A news site about animals

River Otters Thriving in Indiana

The river otter, a species extinct from Indiana by 1942, now lives in 80 percent of the state’s counties and has a thriving population.












Animal experts credit a 1990s reintroduction program with the otters’ comeback.  Over a five-year period beginning in 1995,  303 otters were transported from Louisiana and released at 12 sites in northern and southern Indiana. The reintroduction was so successful, he said, that by 2005, otters were removed from the state’s endangered species list.

Work to improve water quality in the state has benefited the river otter, whose diet consists primarily of fish.  Though the otters’ diet also includes mussels, crayfish, reptiles and amphibians.

“As the otter population grows,” said Shawn Rossler, a Division of Fish & Wildlife biologist for the Indiana Department of Natural Resources, said, “wildlife managers must find balance to keep populations healthy while preventing conflicts with landowners. Finding balance isn’t always easy, but it’s needed to ensure the continued success and acceptance of river otters in Indiana.”




Happy Ottersday ^_^


Turkey Time for Big Cats

Since most cats love the taste of freshly cooked turkey, its purrfectly fine to gift your kitty with a Thanksgiving treat of a small piece of boneless roast turkey.   However the big cats at Big Cat Rescue are quite another story. Although they go bonkers over turkey just like little cats, they devour their Thanksgiving Day bounty fresh and raw.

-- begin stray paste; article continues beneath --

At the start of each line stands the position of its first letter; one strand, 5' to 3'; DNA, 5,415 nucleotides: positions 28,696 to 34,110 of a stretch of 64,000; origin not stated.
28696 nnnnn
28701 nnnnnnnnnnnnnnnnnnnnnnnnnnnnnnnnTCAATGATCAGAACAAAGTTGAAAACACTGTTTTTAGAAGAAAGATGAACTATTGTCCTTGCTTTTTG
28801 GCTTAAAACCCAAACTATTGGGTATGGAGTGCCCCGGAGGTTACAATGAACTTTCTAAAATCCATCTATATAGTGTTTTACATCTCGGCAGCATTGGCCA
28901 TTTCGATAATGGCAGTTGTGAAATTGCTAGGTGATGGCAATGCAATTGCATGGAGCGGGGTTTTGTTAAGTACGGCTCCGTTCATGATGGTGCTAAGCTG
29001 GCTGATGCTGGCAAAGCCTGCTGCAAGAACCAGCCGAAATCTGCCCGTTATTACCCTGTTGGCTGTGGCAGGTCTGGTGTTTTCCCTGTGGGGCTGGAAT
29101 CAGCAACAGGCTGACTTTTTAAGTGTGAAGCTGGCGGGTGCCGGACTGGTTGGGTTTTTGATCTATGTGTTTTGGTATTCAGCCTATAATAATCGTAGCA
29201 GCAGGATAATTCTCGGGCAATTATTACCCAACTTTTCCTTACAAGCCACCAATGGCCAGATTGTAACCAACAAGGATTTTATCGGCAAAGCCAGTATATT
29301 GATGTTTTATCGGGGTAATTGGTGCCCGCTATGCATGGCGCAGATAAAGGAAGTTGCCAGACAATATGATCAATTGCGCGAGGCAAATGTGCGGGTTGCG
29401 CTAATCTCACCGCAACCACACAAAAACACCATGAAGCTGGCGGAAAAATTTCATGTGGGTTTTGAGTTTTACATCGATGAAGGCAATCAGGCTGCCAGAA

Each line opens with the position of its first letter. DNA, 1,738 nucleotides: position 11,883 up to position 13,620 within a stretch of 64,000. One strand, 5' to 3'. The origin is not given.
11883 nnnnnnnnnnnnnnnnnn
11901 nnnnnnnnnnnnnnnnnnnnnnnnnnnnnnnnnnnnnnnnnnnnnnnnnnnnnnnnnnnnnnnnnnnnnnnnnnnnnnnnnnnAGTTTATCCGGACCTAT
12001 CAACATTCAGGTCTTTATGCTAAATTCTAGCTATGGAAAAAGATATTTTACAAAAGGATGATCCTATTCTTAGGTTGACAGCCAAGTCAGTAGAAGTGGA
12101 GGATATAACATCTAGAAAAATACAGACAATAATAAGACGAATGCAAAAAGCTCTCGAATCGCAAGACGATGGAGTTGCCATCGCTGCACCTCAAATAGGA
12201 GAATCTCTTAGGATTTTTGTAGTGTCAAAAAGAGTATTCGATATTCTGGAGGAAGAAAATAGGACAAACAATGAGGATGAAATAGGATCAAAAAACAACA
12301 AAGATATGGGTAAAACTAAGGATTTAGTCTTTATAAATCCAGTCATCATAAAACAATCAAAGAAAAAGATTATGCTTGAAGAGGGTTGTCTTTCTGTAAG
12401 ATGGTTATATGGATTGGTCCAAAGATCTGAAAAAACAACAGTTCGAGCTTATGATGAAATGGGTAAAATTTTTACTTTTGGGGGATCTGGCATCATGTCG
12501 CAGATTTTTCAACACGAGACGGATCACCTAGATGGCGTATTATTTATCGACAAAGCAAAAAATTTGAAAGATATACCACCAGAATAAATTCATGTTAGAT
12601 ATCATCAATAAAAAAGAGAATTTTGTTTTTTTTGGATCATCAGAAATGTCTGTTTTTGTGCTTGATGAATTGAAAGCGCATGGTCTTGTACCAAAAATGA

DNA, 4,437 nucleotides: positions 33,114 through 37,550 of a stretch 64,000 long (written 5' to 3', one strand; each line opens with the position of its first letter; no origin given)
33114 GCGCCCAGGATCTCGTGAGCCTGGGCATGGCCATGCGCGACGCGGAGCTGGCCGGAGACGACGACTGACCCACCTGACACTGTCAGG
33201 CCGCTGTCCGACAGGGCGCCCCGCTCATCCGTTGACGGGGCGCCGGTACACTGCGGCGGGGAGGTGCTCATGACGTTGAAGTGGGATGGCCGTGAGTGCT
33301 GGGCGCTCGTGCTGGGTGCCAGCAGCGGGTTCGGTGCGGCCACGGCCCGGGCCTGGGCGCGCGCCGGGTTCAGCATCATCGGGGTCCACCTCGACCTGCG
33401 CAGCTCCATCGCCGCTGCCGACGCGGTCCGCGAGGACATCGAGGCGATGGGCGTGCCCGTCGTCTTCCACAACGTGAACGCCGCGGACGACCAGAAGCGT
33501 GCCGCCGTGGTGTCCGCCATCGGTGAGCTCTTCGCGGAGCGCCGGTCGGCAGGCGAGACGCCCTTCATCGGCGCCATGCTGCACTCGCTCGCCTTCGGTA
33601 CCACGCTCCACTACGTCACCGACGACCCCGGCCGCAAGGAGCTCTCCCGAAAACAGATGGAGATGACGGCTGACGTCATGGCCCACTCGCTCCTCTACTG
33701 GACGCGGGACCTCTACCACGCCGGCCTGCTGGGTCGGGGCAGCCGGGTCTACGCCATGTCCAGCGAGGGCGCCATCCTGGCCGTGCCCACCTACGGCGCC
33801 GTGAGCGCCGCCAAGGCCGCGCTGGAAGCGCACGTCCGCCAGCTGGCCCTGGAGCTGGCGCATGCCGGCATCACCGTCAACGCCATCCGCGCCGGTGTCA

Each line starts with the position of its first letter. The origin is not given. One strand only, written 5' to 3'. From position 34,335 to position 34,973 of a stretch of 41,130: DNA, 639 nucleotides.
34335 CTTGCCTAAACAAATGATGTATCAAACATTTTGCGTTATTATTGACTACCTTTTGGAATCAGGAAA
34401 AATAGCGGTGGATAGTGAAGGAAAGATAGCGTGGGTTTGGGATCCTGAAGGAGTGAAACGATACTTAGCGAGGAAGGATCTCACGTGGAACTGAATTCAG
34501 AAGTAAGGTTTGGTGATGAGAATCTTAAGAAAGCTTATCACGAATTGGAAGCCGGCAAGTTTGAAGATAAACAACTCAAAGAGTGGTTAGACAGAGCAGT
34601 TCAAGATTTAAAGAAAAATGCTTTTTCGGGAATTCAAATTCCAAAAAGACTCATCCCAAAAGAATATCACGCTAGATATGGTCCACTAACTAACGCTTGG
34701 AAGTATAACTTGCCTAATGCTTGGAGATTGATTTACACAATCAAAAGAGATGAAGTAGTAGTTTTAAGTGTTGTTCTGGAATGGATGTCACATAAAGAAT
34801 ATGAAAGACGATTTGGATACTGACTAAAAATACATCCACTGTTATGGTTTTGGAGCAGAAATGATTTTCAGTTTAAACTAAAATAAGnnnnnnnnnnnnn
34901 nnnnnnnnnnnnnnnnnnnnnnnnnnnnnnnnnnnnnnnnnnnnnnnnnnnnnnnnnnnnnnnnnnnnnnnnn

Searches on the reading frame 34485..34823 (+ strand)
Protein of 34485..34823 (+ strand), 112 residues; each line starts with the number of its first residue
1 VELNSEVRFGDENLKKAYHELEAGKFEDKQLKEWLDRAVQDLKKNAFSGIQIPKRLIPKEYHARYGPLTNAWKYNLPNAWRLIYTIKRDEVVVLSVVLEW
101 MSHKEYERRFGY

Every year, the 100+ big cats who live at Big Cat Rescue, in Tampa, Florida, (the largest accredited sanctuary in the country dedicated entirely to the welfare of abandoned and abused big cats), get to celebrate Thanksgiving Day in a very big cat style.  On Thanksgiving, staff and specially trained volunteers make their rounds on the 55-acre sanctuary armed with plucked raw turkeys, chickens and Cornish game hens and veggies. For their nutritious Thanksgiving dinner, lucky “kitty” residents get to eat a bird with gusto—bones and all. (Feeding cooked bones to any animals is dangerous as the then fragile bones can splinter and lodge in their throat or digestive tract.)

The cost of feeding this big cat crew doesn’t come cheap, so every year, folks who appreciate and love what Big Cat Rescue do for these amazing cats in their care, help keep this annual tradition going strong by donating turkeys, chickens or game hens, so Big Cat Rescue can make their festive Thanksgiving celebration a huge success.



Big Cat Rescue isn’t the only feline center that gives turkey treats to their big cats for Thanksgiving, below is a picture of a Woodland Park Zoo big cat getting his turkey treat… Om nom nom!


Happy Caturday! ^o_o^